In vivo studies of stimulus-secretion coupling and glucose metabolism dynamics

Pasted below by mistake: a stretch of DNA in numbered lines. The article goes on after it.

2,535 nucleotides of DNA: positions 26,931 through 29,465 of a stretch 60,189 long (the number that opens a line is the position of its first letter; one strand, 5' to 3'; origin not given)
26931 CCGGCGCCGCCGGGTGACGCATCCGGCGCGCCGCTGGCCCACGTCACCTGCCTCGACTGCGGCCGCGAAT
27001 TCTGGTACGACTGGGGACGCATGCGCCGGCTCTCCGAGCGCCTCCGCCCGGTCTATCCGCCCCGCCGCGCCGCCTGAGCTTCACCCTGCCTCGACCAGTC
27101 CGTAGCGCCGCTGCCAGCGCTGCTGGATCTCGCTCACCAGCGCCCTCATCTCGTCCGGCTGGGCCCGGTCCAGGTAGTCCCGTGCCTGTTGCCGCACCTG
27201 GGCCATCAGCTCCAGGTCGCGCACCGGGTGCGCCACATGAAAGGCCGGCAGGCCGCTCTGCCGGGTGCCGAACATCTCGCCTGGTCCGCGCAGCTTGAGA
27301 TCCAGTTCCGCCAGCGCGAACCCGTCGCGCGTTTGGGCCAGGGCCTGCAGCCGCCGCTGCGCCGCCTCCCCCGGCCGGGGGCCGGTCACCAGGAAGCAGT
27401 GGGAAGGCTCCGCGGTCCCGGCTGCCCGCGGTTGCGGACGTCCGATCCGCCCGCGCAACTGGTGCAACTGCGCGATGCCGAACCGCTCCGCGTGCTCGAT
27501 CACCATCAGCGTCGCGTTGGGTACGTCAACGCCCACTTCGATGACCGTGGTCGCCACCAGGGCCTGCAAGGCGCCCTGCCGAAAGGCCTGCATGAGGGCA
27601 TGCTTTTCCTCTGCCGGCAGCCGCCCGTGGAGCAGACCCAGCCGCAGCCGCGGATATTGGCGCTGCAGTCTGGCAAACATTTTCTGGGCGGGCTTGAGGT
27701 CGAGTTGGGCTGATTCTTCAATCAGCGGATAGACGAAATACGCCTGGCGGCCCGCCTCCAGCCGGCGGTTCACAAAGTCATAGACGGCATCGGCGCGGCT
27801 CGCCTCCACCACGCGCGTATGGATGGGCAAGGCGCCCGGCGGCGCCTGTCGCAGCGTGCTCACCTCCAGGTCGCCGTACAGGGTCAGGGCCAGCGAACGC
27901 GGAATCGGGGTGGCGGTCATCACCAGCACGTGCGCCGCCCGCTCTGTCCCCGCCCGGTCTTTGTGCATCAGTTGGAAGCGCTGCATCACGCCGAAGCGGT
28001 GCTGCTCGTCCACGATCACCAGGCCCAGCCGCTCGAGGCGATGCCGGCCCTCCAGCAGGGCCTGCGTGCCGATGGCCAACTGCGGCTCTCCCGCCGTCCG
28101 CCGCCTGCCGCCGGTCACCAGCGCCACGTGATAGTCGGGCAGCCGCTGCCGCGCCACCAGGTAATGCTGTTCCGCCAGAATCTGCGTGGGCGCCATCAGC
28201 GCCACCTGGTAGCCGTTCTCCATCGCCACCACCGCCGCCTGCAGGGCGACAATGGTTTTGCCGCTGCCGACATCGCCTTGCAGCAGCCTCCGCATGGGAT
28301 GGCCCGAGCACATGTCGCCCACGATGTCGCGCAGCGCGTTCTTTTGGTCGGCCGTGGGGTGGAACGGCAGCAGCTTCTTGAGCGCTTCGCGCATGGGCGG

The research in our lab focuses on molecular events involved in glucose metabolism and insulin secretion in beta cells within intact functioning pancreatic islets. We have developed unique, state-of-the-art fluorescence imaging methods to assay the response at various points along the glucose transduction pathway. The quantitative microscopy is combined with standard biochemical and molecular biological techniques to obtain unique information that bridges the gap between the known details of the glucose transduction pathway in individual beta cells and the overall glucose response of a whole islet. As glucose is metabolized by the beta cell, there is a rise in NAD(P)H that can be monitored by its autofluorescence. Imaging of the temporal and spatial pattern of NAD(P)H has revealed that individual beta cells within the islet form a much more uniform population than was expected from studies of dissociated cells. Glucokinase dominates the rate of glucose signal transduction by beta cells, and we are investigating its allosteric regulation by protein-protein interactions with nitric oxide synthase. This interaction has not been found in vitro, but is considerable in vivo. We are also developing methods to correlate metabolic behavior to beta cell function by imaging cytoplasmic calcium activity, membrane potential, intracellular pH, and secretion of fluorescent insulin. Recently proposed models suggest that gap junctions and/or K+ channels play a role in insulin secretion from whole islets. Our new methods allow us to test these models' predictions, and thus permit determination of the important cell-cell communication mechanisms in the islet.